Monthly Archives: February 2008

The Moment of Truth

In a never-ending supply of lows, TV’s newest contribution to the destruction of dignity, modesty, and compassion is on the Fox Network, entitled “The Moment of Truth.”  The basic concept is to have people admit to immoral, illegal, embarrassing, stupid, crass or just plain dumb behavior while attached to a “polygraph,” which purports to determine whether the answer given by the contestant is “truthful.”  Truthful answers are rewarded by cash, up to a half-million dollars.  It’s sickening to see what some folks will destroy in their own souls and relationships for money – even a lot of money.

The New York Times (January 25, 2008) described a scenario on the series’ premiere show: 

‘Ty, a personal trainer, said ‘yes’ when asked if he has delayed having children because he is not sure that Catia, his wife of 2 1/2 years, would be his ‘lifelong partner.’  After he replied, a disembodied female voice delivered the verdict:  ‘The answer is….(long dramatic beat) TRUE!’  The camera panned to Catia, who stopped smiling and murmured ‘I’m dying here.’  Her friend, April, turned to her and asked in a semi-whisper ‘Is it worth $100,000 to learn that?’”Well, financially, it wasn’t worth anything because when Ty was asked whether he had ever touched a female client more than was strictly necessary, his “no” was determined by the polygraph to be a lie, and he lost all his winnings

This is sick stuff.  All truths ought not to be spoken.

There is a new film out with a plot that I believe appropriately condemns society for caving into the basest part of human nature.  There is a “bad” guy who murders people and puts their lingering, torturous death on the Internet live.  The more people who log on….the faster and more horrific the victim’s death.  What happens?  Well, more people log on.  The parallel is inescapable.  Shame on Fox, but more so, shame on us.

Thanks for TEARING into Me!

I sometimes hear from people who think I’m too harsh on my callers.  There are many reasons for the way I deal with someone who calls my program, but my particular approach is always in direct response to what I intuit from the callers themselves.   Here’s an email I got from Morgan, who titled her correspondence “Thanks For Your Advice and for TEARING Into Me!”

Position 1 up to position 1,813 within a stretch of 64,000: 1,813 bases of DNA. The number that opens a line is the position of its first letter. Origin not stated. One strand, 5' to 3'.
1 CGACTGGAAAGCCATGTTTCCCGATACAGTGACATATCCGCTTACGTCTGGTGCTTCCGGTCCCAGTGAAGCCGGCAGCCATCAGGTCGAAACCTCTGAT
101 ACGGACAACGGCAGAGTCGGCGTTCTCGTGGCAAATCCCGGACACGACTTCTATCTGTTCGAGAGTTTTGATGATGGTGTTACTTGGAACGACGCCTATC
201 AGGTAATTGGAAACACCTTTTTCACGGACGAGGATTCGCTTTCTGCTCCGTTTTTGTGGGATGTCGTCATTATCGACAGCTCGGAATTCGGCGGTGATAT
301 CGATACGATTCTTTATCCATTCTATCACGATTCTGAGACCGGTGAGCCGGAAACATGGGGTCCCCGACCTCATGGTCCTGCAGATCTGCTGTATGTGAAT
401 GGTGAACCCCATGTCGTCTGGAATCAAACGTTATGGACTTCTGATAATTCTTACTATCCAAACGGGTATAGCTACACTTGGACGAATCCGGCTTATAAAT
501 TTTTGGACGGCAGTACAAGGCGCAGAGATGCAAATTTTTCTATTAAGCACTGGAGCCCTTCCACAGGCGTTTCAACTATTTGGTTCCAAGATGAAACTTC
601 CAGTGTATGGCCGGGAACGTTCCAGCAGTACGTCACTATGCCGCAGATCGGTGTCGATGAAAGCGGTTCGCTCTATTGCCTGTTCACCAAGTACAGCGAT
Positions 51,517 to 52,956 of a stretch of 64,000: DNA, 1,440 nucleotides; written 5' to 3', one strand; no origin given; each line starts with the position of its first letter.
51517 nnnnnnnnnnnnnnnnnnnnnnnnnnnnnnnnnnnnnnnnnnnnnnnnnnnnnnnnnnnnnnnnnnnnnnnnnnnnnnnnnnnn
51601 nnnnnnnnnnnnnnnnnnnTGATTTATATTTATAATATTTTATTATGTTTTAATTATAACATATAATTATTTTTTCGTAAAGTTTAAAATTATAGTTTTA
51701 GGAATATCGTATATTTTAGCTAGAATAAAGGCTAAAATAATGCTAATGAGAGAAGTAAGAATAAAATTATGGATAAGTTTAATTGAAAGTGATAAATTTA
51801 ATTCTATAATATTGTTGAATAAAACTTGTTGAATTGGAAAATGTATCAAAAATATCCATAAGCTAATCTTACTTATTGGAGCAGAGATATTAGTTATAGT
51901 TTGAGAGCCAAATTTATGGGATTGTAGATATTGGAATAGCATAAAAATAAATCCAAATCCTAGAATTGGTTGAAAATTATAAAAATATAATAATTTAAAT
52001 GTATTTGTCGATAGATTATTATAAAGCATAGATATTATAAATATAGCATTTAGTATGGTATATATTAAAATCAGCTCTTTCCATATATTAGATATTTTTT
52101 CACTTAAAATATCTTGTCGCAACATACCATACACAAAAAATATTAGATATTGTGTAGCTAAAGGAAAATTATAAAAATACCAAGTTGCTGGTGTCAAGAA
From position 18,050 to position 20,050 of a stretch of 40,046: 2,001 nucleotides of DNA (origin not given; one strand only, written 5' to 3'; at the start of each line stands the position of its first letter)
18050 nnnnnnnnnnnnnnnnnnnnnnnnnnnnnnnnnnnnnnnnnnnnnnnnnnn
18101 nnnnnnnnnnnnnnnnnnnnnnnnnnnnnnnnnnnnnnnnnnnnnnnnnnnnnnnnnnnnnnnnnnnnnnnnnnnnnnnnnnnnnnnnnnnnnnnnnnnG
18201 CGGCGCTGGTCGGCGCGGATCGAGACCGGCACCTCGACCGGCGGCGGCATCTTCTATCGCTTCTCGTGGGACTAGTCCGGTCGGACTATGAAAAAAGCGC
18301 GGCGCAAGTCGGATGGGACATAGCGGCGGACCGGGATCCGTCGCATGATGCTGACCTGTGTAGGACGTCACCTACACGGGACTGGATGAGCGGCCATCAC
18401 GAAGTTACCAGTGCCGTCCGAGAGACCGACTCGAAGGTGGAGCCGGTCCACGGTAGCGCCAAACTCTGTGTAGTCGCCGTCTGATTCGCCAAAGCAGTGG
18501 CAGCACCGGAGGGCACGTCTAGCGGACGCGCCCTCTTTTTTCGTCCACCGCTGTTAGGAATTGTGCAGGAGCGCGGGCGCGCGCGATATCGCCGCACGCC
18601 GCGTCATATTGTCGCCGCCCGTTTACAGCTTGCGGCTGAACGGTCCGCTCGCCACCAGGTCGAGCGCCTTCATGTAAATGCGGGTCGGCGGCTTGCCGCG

I called you the other day, and was shocked to hear you for real in my ear!  My question was about why I was complaining about my fiancé a lot lately.  My complaints were about his extra weight, being quiet on road trips, an, lately, his constant wearing of a baseball hat!  You listened PATIENTLY to what I was nagging about, and then you truly laid into me…and well, I really needed it!

You told me that I wasn’t marrying myself, and if I wanted to be with someone exactly like me, well, marry myself (ha!), but not stay and complain.  You also stated that I was comparing him to me, and that wasn’t helpful.  He is his own man – a quiet, baseball hat-wearing man.  Then you said that I should thank him for putting up with me for so long.

It is really interesting to me that I have always prided myself on treating others the way I wish to be treated– my students, my colleagues, my friend–but that I had been treating my own fiancé in a negative, terrible and condescending manner, instead of thanking him every day for coming into my life.  He is the most gentle, generous and loyal person I know, and the truth is I have been feeling crappy about myself and projecting that onto him. 

Well, I went home and re-read “Ten Stupid Things Women Do To Mess Up Their Lives,” and got to the part that asks the reader to think about whether they would want their future daughter to be dating their partner.  It really sunk in.
I’d love it if my future daughter would be dating someone like my fiancé, but I don’t think I’d want my future son dating someone like I have been lately!

Good wake-up call for me, Dr. Laura.  I’ve listened to you for eight years.  You are a true voice of reason, morality, and plain common sense in my head!

In Memoriam: Frank King

The way to my heart…is through my heart, and the family of Frank King did just that.

“King, Frank L., 84, beloved husband, father, grandfather, and great-grandfather, died peacefully in his sleep at his home in North Tustin, California after a lengthy illness.”

Frank enlisted in the Marine Corps in 1943 and flew missions as a tail gunner, navigator, and radioman in World War II and Korea. For his service, he received numerous decorations and medals.  He had a “Marine” mindset his whole life, always following his credo: “What did we say we would do?  Then do it!”

Charice and Ron King, the son and daughter-in-law of Mr. King, contacted us about Operation Family Fund because they knew their beloved father “would be pleased” to have donations made in lieu of flowers. 

Mr. King is survived by a huge number of loving family and friends.  And now, because of this request, he is also survived by a huge number of families of fallen military.

In just a few days, more than $2000 has been sent to Operation Family Fund (OFF) in Mr. King’s respected name and memory.

Operation Family Fund and all of us at The Dr. Laura Program are humbly grateful for this gracious thoughtfulness.

I would like to offer my personal condolences to the family of friends of Mr. King, who was obviously a remarkable man.

Quote of the Week

This piece of advice is from Kathleen’s grandmother, who, at 69, has been married for 52 years:
“A woman holds all the control in the family.  She is the center of the home.  When she is happy, everyone is lifted, and when she is not, she can drag everyone down with her.  Be generous with your affection, and let the little things go.  And most importantly, if you don’t give your husband what he needs, he will look for it somewhere else.”
Sounds like she was practicing “The Proper Care & Feeding of Husbands” long before I ever wrote the book!